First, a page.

Wednesday, August 08, 2007

Authors Share the Books that Hooked Them on Reading

By Kevin Howell -- Publishers Weekly

A number of authors and celebrities are participating in “What Book Got You Hooked?”— a national awareness campaign from First Book, the children’s literacy organization that provides new books to children from low-income families. The 15-year-old organization has just given its 50 millionth book to children in need.

The top five titles that created readers were:
(1) Nancy Drew by Carolyn Keene
(2) Green Eggs and Ham by Dr. Seuss
(3) Little House on the Prairie by Laura Ingalls Wilder
(4) Little Women by Louisa May Alcott
(5) The Cat in the Hat by Dr. Seuss.

The organization lists the top 50 books on its Web site.

The authors singing the praises of specific books that sparked their love of books include:

Joyce Carol Oates on Lewis Carroll's Alice's Adventures in Wonderland and Through the Looking Glass. She writes: “My grandmother gave me the Alice books in a single volume when I was nine years old. I think that I virtually memorized every page, and certainly every brilliant nonsense poem, and was inspired to attempt to write my own ‘Alice’ books as a result.”

Kate DiCamillo writes: “I remember reading Gone with the Wind when I was maybe nine years old. A lot of the story was over my head, but I was captivated in a way that I never been captivated before. The real world receded. I lived only for the book; and when it was over, when I finished, I emerged dazed and blinking, well and truly addicted to stories and to books.”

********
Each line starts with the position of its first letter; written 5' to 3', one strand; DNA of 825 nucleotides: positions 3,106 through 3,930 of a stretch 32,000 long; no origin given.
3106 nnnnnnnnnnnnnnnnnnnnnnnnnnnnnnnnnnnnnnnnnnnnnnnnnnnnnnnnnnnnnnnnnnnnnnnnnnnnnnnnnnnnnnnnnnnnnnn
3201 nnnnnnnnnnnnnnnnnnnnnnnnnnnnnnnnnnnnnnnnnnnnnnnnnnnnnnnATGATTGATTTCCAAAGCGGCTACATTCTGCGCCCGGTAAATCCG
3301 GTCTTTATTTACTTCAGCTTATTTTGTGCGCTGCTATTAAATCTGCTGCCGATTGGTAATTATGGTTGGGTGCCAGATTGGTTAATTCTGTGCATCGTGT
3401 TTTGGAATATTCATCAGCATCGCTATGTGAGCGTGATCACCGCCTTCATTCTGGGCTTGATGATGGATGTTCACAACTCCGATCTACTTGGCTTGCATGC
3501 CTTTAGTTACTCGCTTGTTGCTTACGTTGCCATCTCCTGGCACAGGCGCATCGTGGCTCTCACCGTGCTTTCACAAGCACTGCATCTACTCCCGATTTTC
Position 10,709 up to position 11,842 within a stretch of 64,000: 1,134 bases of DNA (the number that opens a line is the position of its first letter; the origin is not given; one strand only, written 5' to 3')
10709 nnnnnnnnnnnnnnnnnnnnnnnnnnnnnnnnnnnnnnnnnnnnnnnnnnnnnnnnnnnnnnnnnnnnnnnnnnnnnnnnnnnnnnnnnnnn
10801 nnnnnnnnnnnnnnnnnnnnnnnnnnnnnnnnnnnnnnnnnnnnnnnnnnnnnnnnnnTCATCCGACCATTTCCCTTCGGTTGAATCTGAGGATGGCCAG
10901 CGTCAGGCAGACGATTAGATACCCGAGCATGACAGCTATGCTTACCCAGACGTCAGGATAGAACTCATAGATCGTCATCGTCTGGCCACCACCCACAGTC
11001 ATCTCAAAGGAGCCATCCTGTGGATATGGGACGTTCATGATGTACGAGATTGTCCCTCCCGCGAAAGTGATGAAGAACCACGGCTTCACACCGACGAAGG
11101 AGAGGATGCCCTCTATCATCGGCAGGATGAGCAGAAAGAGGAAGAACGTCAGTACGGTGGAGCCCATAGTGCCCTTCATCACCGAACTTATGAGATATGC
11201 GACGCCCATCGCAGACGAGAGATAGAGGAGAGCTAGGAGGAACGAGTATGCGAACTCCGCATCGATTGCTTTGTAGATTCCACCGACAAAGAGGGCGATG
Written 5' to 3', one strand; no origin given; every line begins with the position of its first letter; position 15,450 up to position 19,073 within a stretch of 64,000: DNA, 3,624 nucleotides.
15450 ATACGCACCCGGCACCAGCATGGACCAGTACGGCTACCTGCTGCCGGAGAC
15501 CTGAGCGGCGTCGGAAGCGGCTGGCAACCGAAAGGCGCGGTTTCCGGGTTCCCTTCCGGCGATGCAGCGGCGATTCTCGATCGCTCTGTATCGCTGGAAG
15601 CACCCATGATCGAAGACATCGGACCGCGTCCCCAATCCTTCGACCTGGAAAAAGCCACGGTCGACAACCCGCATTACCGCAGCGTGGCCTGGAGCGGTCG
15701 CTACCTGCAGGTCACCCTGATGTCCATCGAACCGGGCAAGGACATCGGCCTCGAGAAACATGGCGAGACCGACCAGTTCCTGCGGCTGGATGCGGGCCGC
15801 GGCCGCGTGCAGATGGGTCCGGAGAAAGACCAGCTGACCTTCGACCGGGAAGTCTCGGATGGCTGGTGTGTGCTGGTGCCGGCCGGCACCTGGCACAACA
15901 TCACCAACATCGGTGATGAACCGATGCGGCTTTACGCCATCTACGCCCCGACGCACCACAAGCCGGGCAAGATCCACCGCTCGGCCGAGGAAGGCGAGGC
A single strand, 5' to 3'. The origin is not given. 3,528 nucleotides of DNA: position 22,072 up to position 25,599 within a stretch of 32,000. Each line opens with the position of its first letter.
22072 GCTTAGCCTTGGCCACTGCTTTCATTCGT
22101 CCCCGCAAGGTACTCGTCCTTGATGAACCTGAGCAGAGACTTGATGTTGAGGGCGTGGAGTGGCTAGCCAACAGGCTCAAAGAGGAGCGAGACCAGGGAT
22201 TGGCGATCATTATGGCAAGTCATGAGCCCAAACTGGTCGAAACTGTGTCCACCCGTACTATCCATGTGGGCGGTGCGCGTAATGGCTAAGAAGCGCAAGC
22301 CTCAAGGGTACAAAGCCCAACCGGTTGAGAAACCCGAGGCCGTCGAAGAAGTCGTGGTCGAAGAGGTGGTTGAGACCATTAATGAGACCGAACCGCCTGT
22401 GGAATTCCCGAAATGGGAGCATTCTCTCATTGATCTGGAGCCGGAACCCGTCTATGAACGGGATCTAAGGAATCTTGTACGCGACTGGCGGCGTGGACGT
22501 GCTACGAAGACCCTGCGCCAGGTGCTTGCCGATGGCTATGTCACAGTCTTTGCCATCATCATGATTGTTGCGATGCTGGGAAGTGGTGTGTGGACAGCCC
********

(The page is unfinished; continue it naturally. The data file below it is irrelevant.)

Michael Chabon fondly recalls Ray Bradbury's The Rocket Man: “I read it for the first time when I was 10 and the pleasure I took in reading was altered irrevocably. Before then I had never noticed, somehow, that stories were made not of ideas or exciting twists of plot, but of language.

There are also recollections from Eric Carle, John Lithgow, Edward Norton, Rebecca Romijn, Judy Woodruff, Rick Reilly, David Duchovny, John Krasinski and others on First Book’s Web site.

“Many of us remember the one book that we wanted to read over and over again—the book that really stirred our imaginations and left us wanting just one more chapter before bedtime,” said First Book president, Kyle Zimmer. “The fact that there are millions of children in our own country that will grow up without these kinds of memories because they have no access to books is devastating. We are delighted that so many people shared their stories in order to help us shine the spotlight on this critical issue.”

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